- Hands-on problem solving with agricultural machinery and equipment
- Lots of variety and new challenges
- Progression routes into engineering and management roles
You could be maintaining and repairing machinery used in soil and water management, forestry engineering, ground care (like golf courses and parks), or food processing and engineering.
- Help agricultural engineers develop new products
- Create equipment plans using computer aided design (CAD) software
- Make parts and build machinery
- Test the machinery's electrical and mechanical systems
- Carry out maintenance checks on mechanical, electrical, electronic, hydraulic and pneumatic systems
- Install machinery on site
- Inspect, remove, replace and test equipment
- Research machinery developments and market trends
- Demonstrate and sell new equipment and parts
- Look after client accounts or deal with enquiries and orders
You could work in an office, in a workshop or in a factory.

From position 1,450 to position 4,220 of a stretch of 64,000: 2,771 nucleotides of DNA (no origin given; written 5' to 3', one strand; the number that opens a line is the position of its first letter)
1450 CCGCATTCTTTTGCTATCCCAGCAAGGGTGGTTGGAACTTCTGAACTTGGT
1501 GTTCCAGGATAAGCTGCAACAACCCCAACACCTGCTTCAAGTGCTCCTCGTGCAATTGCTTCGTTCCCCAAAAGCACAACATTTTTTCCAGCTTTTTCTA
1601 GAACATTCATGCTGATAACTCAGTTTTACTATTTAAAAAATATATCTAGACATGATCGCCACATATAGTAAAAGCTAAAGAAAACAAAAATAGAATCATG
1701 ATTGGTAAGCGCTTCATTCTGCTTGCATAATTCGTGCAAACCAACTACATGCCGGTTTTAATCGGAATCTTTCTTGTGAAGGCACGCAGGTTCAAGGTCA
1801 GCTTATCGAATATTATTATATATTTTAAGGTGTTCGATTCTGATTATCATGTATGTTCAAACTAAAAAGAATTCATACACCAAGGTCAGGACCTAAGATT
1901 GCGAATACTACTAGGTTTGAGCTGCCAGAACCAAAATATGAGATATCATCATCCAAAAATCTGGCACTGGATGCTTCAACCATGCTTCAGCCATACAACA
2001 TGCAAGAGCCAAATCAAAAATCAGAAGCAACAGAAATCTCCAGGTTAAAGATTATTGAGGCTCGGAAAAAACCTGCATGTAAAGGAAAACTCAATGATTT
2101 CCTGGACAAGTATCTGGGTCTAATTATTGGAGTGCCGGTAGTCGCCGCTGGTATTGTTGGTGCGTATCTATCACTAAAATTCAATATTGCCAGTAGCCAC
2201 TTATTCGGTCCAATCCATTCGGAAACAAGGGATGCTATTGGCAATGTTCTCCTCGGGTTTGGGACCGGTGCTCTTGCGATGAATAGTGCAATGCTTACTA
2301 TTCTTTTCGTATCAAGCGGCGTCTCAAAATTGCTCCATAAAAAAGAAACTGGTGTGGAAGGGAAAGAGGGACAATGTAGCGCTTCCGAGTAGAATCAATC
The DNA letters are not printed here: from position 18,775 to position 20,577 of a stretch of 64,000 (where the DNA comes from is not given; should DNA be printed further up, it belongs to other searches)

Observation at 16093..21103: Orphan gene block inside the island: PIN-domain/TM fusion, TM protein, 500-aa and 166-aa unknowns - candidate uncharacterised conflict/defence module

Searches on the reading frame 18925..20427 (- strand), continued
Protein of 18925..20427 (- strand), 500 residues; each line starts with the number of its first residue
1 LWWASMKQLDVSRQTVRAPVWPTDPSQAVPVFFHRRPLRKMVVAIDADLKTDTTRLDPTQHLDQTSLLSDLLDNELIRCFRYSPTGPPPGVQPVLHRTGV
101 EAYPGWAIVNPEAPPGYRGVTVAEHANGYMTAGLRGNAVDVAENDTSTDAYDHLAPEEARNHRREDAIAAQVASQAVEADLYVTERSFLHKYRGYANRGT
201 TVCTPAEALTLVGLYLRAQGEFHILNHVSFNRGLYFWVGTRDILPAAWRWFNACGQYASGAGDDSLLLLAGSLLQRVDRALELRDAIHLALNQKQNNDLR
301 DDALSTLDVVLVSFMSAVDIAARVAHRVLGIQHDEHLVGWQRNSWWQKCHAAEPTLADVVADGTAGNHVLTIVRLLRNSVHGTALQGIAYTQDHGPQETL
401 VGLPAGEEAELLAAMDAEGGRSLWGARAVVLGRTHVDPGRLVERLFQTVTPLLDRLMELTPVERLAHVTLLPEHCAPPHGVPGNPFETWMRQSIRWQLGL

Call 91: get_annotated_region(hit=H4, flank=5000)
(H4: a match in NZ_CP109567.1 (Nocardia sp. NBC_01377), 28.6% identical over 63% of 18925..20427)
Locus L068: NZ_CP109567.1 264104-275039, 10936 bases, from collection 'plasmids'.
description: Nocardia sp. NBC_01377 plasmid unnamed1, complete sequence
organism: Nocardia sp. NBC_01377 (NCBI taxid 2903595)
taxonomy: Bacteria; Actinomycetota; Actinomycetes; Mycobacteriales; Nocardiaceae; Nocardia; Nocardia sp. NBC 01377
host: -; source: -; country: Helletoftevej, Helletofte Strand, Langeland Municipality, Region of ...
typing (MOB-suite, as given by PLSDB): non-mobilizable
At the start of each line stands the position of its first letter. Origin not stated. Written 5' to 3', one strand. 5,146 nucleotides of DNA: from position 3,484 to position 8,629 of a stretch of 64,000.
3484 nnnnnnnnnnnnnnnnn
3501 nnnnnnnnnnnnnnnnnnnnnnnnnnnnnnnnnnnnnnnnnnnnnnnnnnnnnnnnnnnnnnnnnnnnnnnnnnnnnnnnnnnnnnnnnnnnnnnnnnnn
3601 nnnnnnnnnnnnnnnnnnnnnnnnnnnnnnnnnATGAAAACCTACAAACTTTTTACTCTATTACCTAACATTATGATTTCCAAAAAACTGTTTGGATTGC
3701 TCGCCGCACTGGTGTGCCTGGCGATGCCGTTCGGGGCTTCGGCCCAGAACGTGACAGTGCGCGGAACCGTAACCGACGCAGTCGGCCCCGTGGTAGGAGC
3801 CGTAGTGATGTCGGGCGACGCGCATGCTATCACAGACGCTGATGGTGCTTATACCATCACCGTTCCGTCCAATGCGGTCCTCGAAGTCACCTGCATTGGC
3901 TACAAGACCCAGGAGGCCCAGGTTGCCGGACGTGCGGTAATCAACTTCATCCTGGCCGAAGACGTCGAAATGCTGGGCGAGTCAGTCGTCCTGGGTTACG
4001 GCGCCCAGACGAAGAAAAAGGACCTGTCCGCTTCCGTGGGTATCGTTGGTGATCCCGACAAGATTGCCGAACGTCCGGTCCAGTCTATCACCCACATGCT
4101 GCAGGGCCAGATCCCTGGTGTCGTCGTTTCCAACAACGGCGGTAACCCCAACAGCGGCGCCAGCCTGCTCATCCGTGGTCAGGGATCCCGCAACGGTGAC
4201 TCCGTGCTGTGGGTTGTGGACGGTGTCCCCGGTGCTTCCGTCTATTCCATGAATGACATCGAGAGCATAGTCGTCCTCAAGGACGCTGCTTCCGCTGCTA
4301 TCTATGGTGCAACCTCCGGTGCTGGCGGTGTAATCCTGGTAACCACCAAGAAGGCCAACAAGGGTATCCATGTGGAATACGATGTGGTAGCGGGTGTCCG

Your working environment may be physically demanding and outdoors in all weathers.
You'll develop a knowledge of maths and physics, and will need to have good attention to detail and logical thinking skills. You can get started by doing a foundation degree or degree in agricultural engineering, agricultural machinery engineering, or agricultural technology. Or, you can do a Level 2 or Level 3 Diploma in Land-Based Technology or Land-Based Engineering at an agricultural college. You could also get into this job through a land-based service engineering technician advanced apprenticeship. You can do this with an equipment manufacturer, service and repair contractor or at an agricultural college.
You may be able to apply to vacancies directly if you've got a qualification and experience in land-based engineering or servicing heavy plant equipment.
You could start in this role before completing extra training and study to become an agricultural engineer. Or with experience and knowledge you could become a senior technician or workshop manager, or progress to a senior sales or management position.
You could also move into a training job as a college lecturer or technician, take on an inspection role, or become self-employed. You'll spend time outdoors in all weathers, and may have the opportunity to work with animals.